Original languageEnglish (US)
Pages (from-to)57-70
Number of pages14
JournalCurrent Neuropharmacology
Volume15
Issue number1
DOIs
StatePublished - Jan 1 2017
Externally publishedYes

Fingerprint

Major Depressive Disorder
Glutamate Receptors
Antidepressive Agents
Ketamine
N-Methyl-D-Aspartate Receptors
Glutamic Acid
Cycloserine
Dextromethorphan
Memantine
Therapeutics
alpha-Amino-3-hydroxy-5-methyl-4-isoxazolepropionic Acid
N-Methylaspartate
Hydroxyl Radical
Glycine
Neurotransmitter Agents
Oral Administration
Dopamine
Serotonin
Norepinephrine
Central Nervous System

Keywords

  • Antagonist
  • Glutamate
  • Major depressive disorder (MDD)
  • Metabotropic
  • N-methyl-D-aspartate (NMDA)
  • Negative allosteric modulator
  • Positive allosteric modulator
  • α-amino-3-hydroxyl-5-methyl-4-isoxazoleproprionic acid (AMPA)

ASJC Scopus subject areas

  • Pharmacology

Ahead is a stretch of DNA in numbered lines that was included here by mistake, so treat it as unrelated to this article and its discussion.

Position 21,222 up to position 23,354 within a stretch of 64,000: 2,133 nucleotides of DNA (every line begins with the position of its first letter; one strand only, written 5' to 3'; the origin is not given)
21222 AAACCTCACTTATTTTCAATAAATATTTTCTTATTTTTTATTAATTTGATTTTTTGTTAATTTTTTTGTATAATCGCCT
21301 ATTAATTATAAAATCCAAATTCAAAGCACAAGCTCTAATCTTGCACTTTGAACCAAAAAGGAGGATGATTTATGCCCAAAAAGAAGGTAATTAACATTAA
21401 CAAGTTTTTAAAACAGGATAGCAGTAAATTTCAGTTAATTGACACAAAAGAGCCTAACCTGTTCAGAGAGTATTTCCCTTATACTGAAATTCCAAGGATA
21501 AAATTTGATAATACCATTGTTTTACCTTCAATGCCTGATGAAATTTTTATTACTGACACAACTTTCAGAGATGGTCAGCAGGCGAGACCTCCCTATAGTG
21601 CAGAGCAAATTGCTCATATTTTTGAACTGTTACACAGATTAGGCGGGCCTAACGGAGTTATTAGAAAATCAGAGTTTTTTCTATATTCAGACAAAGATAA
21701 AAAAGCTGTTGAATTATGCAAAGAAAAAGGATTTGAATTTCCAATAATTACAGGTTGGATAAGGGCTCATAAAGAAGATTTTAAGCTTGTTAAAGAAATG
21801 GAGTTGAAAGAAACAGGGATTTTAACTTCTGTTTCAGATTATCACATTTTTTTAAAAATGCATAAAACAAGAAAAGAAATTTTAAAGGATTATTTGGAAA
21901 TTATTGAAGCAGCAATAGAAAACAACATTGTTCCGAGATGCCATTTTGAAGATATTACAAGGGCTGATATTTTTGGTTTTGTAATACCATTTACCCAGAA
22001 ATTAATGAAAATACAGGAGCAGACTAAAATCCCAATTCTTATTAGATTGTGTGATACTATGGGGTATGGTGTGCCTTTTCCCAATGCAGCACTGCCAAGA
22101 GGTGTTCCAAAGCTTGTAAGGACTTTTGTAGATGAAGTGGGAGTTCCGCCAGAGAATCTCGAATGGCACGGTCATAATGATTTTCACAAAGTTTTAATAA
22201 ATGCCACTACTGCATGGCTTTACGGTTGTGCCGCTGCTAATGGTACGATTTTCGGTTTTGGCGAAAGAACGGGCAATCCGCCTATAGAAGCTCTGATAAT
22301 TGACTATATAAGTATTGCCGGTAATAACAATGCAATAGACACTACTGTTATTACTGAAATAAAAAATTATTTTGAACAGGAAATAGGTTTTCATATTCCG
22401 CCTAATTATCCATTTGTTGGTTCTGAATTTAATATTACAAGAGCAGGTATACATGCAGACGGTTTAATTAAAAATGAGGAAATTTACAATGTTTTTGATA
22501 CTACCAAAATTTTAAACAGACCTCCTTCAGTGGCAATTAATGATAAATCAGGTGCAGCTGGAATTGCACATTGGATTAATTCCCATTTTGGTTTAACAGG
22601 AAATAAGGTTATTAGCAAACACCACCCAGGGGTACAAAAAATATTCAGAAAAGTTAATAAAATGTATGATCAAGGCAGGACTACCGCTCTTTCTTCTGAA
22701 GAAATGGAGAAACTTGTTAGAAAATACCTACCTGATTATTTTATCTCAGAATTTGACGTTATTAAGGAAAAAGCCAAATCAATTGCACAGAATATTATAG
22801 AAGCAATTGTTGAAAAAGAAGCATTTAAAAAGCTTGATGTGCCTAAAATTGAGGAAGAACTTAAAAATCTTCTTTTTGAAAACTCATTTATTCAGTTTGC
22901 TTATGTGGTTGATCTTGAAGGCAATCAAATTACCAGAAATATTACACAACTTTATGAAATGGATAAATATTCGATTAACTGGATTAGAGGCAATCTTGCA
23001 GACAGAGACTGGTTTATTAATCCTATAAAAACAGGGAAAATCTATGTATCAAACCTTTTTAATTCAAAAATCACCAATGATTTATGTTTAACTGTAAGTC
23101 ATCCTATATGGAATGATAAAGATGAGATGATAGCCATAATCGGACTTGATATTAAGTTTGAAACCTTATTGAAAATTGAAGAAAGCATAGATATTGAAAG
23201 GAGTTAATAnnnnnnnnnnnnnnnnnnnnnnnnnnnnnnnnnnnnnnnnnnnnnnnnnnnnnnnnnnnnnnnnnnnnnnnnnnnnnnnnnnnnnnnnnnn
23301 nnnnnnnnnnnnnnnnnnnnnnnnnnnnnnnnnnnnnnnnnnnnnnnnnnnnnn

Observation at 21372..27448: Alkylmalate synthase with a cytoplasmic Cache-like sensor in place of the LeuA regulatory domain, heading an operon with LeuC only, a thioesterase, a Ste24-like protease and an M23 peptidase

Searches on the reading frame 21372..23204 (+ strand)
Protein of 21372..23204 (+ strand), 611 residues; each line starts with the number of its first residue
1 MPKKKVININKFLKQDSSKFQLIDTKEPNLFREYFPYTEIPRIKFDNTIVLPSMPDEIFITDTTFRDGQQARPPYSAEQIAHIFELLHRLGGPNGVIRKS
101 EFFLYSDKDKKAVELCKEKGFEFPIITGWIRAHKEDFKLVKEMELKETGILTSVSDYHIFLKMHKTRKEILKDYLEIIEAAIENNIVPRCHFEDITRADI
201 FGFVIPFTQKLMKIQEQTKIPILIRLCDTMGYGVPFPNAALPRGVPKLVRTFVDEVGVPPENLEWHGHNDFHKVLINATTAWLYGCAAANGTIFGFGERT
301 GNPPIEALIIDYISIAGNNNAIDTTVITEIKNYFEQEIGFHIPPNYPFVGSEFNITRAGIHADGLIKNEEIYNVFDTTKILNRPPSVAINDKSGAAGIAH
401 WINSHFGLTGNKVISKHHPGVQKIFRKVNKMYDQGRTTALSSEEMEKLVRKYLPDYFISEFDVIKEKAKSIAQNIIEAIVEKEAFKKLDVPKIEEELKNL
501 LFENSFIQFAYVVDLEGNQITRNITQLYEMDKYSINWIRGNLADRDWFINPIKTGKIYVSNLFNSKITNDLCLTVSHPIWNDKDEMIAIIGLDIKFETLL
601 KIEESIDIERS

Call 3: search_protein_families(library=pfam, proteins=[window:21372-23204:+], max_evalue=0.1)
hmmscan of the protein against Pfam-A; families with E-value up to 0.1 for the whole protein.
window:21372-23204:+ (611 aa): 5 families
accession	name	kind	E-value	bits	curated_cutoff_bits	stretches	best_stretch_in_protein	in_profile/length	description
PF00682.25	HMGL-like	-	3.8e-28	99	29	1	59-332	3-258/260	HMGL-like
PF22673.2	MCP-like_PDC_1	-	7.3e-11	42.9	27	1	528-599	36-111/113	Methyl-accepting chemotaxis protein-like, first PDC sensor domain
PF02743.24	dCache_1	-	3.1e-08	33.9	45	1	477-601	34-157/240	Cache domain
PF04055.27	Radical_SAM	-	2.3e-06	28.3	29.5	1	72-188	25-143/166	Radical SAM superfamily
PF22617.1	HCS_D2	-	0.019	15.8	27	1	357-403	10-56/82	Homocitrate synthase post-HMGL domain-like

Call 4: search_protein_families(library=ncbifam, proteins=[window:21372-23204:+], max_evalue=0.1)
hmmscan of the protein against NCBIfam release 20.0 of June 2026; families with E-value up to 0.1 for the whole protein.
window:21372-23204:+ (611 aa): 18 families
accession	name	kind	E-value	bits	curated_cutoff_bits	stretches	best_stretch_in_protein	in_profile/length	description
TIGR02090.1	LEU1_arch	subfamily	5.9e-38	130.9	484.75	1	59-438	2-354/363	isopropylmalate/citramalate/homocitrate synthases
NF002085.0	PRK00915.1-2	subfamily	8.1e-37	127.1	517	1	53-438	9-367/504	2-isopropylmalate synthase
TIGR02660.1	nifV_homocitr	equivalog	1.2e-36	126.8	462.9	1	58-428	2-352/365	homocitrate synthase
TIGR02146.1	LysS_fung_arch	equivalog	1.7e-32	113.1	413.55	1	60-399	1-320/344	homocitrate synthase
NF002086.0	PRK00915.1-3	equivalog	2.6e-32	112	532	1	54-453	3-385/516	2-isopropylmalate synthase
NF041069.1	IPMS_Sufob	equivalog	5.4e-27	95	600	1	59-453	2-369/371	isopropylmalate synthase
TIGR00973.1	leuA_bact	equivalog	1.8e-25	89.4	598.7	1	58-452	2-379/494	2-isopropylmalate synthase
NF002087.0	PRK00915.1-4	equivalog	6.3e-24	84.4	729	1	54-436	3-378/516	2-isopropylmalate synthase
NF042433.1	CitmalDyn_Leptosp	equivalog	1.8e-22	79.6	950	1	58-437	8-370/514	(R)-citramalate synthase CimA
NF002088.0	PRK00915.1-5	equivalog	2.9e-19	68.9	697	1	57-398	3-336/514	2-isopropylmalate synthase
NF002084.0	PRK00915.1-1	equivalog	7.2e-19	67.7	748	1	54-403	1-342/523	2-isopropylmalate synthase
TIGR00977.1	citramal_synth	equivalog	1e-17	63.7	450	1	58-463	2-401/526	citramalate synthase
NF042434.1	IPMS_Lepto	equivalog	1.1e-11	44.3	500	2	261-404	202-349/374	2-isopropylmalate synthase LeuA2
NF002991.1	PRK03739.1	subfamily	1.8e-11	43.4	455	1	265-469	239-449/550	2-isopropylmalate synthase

• Neurology
  • Clinical Neurology
  • Psychiatry and Mental health
  • Pharmacology (medical)

Cite this

Jaso, B. A., Niciu, M. J., Iadarola, N. D., Lally, N., Richards, E., Park, M., ... Zarate, C. A. (2017). Therapeutic modulation of glutamate receptors in major depressive disorder. Current Neuropharmacology, 15(1), 57-70. https://doi.org/10.2174/1570159X14666160321123221

Therapeutic modulation of glutamate receptors in major depressive disorder. / Jaso, Brittany A.; Niciu, Mark J.; Iadarola, Nicolas D.; Lally, Niall; Richards, Erica; Park, Minkyung; Ballard, Elizabeth D.; Nugent, Allison C.; Machado-Vieira, Rodrigo; Zarate, Carlos A.

In: Current Neuropharmacology, Vol. 15, No. 1, 01.01.2017, p. 57-70.

Research output: Contribution to journalReview article

Jaso, BA, Niciu, MJ, Iadarola, ND, Lally, N, Richards, E, Park, M, Ballard, ED, Nugent, AC, Machado-Vieira, R & Zarate, CA 2017, 'Therapeutic modulation of glutamate receptors in major depressive disorder', Current Neuropharmacology, vol. 15, no. 1, pp. 57-70. https://doi.org/10.2174/1570159X14666160321123221